The story of the film is actually very interesting. Sanjay doesn’t remember where he hid the money and these two guys are on his neck constantly threatening him to find it. But forget about remembering where the money is, Sanjay’s memory is getting worse by the day. It’s because of the memory loss and the search of money that Sanjay starts thinking up theories about where the money could be. His frustration causes him to suspect those close to him, like his college friend and even his wife, Neetu.
Neetu is a slightly money minded woman who thinks that she has a good sense of fashion. Her life consists of cooking horrible food and reading fashion magazines. She appears to be a little selfish, but she does love her husband. Vidya has done a good job but her character is more like a supporting role. The film is about Emraan’s character and I think that he did a great job. The Sanjay character had to be played minimally, without elaborated, exagerrated acting. Emraan did that wonderfully. I particularly like his performance in the last scene of the film.
The suspense of the film is effective in the sense that one is left wondering what really happened to the money. But when the money’s location is discovered, it’s too late. At that point, too much has happened and as a turn of irony, the money is of no benefit to any of the characters.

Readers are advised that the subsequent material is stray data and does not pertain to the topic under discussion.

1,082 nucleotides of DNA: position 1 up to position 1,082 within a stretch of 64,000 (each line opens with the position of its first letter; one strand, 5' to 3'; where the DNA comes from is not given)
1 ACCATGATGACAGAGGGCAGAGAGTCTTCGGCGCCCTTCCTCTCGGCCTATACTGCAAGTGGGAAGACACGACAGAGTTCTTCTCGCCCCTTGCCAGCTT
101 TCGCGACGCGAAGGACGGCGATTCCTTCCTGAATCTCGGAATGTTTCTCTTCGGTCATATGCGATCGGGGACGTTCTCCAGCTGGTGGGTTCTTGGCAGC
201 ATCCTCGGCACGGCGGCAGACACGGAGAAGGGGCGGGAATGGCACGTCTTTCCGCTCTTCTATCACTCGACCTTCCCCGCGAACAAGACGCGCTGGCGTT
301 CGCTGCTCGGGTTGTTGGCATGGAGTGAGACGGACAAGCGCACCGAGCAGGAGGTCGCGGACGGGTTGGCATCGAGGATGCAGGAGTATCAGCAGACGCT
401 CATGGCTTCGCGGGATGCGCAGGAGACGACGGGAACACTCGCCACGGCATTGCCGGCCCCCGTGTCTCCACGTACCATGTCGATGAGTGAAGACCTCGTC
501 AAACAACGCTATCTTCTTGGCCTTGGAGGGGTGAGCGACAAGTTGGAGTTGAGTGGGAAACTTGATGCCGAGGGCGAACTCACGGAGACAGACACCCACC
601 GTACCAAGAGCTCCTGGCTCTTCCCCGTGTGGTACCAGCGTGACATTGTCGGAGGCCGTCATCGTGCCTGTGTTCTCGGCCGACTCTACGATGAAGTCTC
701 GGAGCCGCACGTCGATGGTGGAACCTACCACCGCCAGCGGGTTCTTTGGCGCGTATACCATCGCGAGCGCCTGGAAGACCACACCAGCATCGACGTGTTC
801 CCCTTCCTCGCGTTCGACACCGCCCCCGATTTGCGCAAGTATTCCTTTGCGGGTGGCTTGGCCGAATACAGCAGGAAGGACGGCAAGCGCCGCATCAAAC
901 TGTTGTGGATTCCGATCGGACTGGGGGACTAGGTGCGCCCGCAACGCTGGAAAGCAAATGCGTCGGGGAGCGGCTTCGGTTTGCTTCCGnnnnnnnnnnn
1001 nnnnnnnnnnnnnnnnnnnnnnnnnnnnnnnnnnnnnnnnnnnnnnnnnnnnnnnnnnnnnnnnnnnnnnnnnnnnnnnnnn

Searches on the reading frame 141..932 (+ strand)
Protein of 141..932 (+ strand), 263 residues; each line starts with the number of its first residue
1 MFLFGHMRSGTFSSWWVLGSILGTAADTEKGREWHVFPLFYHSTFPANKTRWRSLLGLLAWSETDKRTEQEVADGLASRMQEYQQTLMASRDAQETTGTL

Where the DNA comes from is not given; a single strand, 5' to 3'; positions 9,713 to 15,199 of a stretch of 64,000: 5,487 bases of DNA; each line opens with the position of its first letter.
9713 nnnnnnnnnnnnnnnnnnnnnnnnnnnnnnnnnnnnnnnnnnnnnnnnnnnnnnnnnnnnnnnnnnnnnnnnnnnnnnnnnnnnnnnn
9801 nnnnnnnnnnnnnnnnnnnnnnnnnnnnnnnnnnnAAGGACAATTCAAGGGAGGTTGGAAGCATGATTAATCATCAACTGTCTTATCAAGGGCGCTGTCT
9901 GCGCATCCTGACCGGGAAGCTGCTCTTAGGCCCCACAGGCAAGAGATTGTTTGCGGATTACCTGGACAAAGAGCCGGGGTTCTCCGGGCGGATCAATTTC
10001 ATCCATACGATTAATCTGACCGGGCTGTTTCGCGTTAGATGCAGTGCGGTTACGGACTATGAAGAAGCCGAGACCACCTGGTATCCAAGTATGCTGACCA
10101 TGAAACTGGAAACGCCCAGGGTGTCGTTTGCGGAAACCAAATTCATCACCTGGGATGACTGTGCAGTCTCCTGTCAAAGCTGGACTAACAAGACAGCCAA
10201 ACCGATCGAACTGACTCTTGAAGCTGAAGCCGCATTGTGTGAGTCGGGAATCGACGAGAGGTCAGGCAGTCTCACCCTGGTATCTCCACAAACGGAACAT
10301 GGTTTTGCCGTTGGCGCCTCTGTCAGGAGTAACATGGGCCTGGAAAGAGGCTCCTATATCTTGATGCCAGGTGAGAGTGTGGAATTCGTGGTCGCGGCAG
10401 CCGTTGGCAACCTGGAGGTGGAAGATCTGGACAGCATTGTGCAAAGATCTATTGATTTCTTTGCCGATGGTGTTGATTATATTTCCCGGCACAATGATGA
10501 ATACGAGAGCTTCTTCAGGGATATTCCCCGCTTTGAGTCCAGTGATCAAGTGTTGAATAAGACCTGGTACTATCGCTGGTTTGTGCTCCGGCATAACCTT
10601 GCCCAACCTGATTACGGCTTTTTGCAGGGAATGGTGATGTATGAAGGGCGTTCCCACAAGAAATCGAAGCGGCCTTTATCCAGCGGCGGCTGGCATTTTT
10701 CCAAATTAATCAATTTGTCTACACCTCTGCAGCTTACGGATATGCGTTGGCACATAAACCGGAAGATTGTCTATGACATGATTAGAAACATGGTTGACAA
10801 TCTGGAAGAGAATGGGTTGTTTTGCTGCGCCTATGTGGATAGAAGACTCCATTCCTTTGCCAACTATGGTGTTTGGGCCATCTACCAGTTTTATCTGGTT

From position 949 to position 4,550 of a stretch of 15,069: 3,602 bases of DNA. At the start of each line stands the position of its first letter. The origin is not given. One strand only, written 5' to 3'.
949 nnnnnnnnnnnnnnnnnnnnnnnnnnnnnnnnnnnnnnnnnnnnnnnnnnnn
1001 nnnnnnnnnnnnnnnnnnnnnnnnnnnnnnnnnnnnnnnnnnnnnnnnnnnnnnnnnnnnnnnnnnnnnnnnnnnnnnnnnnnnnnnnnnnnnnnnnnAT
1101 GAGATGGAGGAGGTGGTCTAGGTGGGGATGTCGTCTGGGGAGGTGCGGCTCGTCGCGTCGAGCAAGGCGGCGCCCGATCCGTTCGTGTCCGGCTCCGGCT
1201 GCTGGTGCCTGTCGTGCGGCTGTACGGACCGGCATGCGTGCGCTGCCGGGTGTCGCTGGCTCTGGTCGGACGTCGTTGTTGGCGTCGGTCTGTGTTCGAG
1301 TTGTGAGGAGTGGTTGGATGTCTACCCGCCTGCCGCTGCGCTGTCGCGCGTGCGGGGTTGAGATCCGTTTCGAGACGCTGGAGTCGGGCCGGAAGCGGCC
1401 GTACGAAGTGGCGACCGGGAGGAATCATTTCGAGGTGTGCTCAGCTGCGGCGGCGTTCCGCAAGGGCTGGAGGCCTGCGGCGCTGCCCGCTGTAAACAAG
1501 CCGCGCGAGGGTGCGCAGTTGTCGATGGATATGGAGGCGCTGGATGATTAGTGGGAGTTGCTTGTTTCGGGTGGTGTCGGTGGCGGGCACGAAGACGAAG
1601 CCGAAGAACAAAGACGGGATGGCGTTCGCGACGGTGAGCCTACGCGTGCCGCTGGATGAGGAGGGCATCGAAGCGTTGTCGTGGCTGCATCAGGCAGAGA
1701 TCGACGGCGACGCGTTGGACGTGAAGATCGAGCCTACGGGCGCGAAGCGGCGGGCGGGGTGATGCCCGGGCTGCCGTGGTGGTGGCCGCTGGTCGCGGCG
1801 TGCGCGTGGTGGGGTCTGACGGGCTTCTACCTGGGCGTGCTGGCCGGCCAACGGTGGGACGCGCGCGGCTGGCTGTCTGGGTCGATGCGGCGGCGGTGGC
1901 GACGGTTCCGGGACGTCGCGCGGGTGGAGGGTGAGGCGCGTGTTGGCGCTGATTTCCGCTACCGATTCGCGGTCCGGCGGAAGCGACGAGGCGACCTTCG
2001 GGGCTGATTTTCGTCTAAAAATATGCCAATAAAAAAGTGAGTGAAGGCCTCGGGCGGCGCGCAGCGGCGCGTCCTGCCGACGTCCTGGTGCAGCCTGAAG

I think if Ghanchakkar had ended differently, the audience could have liked the film more. But Ghanchakkar could not have ended any other way because the film is about cosmic irony. The ending had to be unexpected and unconventional. What all of the characters in the film cared about the most– money– none of them could get. It’s as if a divine power is playing a joke on them and showing them that they are nothing but puppets, mere actors in a play called fate.
Here are some of the funniest scenes in the film:
- The scenes repeated throughout the film where Neetu asks how the food is and Sanjay replies “too salty” “not enough salt” until he stops criticizing her food altogether
- Sanjay’s mom calling him repeatedly in the movie but Sanjay never once listening to her and always hanging up saying that he will call later. He never calls back
- Neetu’s love for reading fashion magazines. She loves them so much that she’s trying to look at a fashion magazine even when she’s kidnapped with tied up hands and taped mouth
- One of the robbers, Idris, takes a vegetable from a man returning home at night, every time he sees him on the train
- The bank robbery where all of the guys are wearing masks, of Amitabh Bachchan, Dharmendra and a third actor I don’t know
- Sanjay keeps a fork in his pocket for protection
- Baba, the original planner of the bank robbery, finds a banana and fork in Sanjay’s pocket. He throws the fork, eats the banana and throws the peel. A few moments later, the banana peel and fork lead to his death
- Sanjay along with everything else, eventually forgets his mother as well as himself
Considering that this is a very late review, I’m sure you’ve either seen the film or decided never to see it. I won’t tell you either way. It’s a personal decision. I personally don’t mind seeing a film even if it’s just for one or two scenes. But I know some people only have time for one or two films per week. If you only have one night a week to see a film, then I’m sure you can find a better film to watch than Ghanchakkar. But if you have plenty of time to kill and enjoy ironies, you may want to give Ghanchakkar a chance.